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Degree of debt too severe for young grads to afford next dream

Published: Monday, March 3 2014 11:50 a.m. MST

In this Oct. 6, 2011, file photo, Gan Golan, of Los Angeles, dressed as the "Master of Degrees," holds a ball and chain representing his college loan debt during Occupy DC in Washington. Student loan debt hit an all-time high of $1 trillion as of December 2013, according to the Federal Reserve Bank of New York, which raises concerns about young people being able to buy homes. Is one American dream canceling out the other?

Jacquelyn Martin, Associated Press

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Bryan Hanley is a mortgage broker in Brooklyn, N.Y., an area known for attracting young artists, entrepreneurs and families with its farm-to-table restaurants, galleries, boutiques and weekend flea markets.

Still, even in relatively young real estate markets like Gowanus and Williamsburg, Hanley says he doesn't see as many 30-something would-be home buyers getting approved as he would like, and 20-something home buyers are almost nonexistent. A big factor for young applicants? Student debt. He sees student loans in 3 out of 4 applications, and it's not uncommon to see $30,000 to $50,000 in student debt for people working in education, for example, and $80,000 and up for professionals like attorneys.

Student loan debt topped more than $1 trillion as of the end of 2013, according to a report last week by the Federal Reserve Bank of New York, and student debt is now the second biggest source of household debt behind mortgages.

There are concerns that soaring student debt could cripple the housing market, as young workers struggle to save for down payments or qualify for mortgages under their loan burdens. Applications for home purchases have slipped nearly 20 percent in the past four months, according to the Mortgage Bankers' Association, and student loan delinquencies are rising, with those under 30 carrying the highest rate of seriously delinquent loans. Is student debt putting home ownership out of reach?

House hunting

The perception that student debt is "good" debt is mistaken when it comes to qualifying for a mortgage, Hanley says. "All debt is the same, whether it's $30,000 on an AmEx or $30,000 in student loans. We are only looking at the payment due on the debt each month. It doesn't matter if it's a boat loan or school loan."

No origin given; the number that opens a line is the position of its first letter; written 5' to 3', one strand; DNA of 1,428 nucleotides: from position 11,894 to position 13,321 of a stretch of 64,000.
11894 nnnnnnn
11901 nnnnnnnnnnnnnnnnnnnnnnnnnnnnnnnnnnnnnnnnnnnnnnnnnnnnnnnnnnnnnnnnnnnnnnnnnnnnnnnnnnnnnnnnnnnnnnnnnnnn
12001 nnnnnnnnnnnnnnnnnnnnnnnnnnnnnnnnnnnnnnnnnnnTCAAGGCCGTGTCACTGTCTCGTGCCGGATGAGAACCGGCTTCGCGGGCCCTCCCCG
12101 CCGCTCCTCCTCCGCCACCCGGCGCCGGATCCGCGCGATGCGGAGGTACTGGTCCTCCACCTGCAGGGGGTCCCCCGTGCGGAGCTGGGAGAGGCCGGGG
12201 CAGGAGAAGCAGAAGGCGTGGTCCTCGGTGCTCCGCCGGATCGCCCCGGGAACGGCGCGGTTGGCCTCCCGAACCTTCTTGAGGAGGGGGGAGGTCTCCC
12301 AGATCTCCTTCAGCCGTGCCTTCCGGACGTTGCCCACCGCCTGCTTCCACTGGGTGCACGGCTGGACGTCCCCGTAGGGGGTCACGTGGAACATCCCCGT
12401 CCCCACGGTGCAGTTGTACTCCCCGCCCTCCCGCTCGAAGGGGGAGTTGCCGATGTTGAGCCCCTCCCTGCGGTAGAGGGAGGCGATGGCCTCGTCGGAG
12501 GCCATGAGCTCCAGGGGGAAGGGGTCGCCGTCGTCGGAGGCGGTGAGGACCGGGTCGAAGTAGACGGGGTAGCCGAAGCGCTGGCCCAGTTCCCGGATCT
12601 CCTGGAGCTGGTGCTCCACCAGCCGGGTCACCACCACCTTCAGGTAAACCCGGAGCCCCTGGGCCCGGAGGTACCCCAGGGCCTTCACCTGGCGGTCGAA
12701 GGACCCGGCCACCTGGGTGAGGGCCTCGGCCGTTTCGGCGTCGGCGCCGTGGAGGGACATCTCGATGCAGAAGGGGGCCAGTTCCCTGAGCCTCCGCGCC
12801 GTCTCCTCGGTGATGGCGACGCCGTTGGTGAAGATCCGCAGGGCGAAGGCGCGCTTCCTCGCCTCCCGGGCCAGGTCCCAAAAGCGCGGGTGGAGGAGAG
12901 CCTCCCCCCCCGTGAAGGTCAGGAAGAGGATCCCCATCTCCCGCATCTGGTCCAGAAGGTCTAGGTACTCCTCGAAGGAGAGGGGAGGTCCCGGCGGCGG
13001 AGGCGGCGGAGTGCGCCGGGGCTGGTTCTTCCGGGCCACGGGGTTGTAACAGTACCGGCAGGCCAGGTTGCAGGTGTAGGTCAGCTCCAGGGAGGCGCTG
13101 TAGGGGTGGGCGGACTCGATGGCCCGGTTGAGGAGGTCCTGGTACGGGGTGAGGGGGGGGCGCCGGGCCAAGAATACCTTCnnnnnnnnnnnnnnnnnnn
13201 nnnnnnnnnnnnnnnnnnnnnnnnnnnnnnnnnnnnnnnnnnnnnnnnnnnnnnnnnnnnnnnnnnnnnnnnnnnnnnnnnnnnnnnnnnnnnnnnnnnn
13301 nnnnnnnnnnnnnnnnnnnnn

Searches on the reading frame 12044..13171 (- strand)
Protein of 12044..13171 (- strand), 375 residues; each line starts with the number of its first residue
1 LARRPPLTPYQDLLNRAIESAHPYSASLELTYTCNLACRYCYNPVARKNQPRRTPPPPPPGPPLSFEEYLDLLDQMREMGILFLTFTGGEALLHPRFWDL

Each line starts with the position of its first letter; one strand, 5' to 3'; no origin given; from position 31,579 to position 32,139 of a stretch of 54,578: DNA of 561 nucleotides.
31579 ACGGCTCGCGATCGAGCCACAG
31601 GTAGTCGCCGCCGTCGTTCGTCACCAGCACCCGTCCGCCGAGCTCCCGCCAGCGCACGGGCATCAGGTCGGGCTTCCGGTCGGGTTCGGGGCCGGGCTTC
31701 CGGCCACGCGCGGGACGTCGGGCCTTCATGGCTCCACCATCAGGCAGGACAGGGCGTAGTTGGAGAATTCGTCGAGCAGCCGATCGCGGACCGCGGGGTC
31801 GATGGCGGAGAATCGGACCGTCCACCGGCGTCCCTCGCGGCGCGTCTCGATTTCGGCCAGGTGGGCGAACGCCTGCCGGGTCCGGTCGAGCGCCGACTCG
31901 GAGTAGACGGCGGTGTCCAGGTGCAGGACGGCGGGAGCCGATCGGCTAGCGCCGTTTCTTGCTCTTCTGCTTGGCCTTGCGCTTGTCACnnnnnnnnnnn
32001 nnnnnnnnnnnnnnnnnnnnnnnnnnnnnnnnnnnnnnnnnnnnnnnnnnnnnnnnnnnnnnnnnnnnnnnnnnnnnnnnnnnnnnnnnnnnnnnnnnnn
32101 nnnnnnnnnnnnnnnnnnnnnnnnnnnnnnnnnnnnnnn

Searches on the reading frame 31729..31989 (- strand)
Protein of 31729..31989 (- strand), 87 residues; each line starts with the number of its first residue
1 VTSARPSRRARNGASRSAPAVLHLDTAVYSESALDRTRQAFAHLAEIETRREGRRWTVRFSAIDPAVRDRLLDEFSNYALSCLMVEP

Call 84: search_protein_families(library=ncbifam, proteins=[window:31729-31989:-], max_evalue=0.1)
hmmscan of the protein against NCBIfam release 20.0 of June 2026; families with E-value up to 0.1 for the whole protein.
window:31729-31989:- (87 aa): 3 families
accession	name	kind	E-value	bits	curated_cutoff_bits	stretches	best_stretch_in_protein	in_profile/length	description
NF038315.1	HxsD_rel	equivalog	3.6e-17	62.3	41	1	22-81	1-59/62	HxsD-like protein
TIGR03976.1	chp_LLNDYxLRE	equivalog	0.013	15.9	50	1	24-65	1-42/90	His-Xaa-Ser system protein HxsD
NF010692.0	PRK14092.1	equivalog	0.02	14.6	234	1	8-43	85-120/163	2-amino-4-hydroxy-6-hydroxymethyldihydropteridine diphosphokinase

The people who are best qualified for mortgages, of course, are those who have saved up for a nice down payment and have good credit. Paying down expensive degrees can slow progress on a nest egg. Some applicants who are best able to qualify are people who work for the city, Hanley says — police officers or New York MTA (Metropolitan Transit Authority) workers who have gone to cheaper schools and aren't as likely to have graduate degrees on top of undergraduate debt.

Paying down fast

A good way to save for a down payment is to pay down student debt fast — but that's easier said than done, especially when the debt feels overwhelming. The average borrower will graduate $26,600 in the red, and 1 in 10 graduates are leaving saddled with more than $40,000, according to Forbes and the Project on Student Debt.

Jennifer Dunn, who runs her own social media company, paid down $37,000 in debt in just seven months by changing her spending habits. "I could get an iPad or I could pay off some debt," she says. Eventually she gained momentum and started finding ways to pay down big chunks — such as selling her car. "I had enough cash where I could buy a used car with cash. So that's what I did," she said.

Ignacio Thayer, co-founder of readyforzero.com, an online service that Dunn used that helps people organize and pay down debt, says student debt has passed credit card debt as the fastest-growing category among the service's clients, who tend to be 20 to 35 years old. Paying down debt can be similar to weight loss, he says. Once you see progress, it's easier to stay motivated.

"It's like when you lose that first 20 pounds and see that you've done it, it encourages you to double down," Thayer says. It gets exciting when people start paying down their debt the way Dunn did and moving the needle toward debt freedom. "We have seen people sell cars, move in with their parents or rent out their place," he says.

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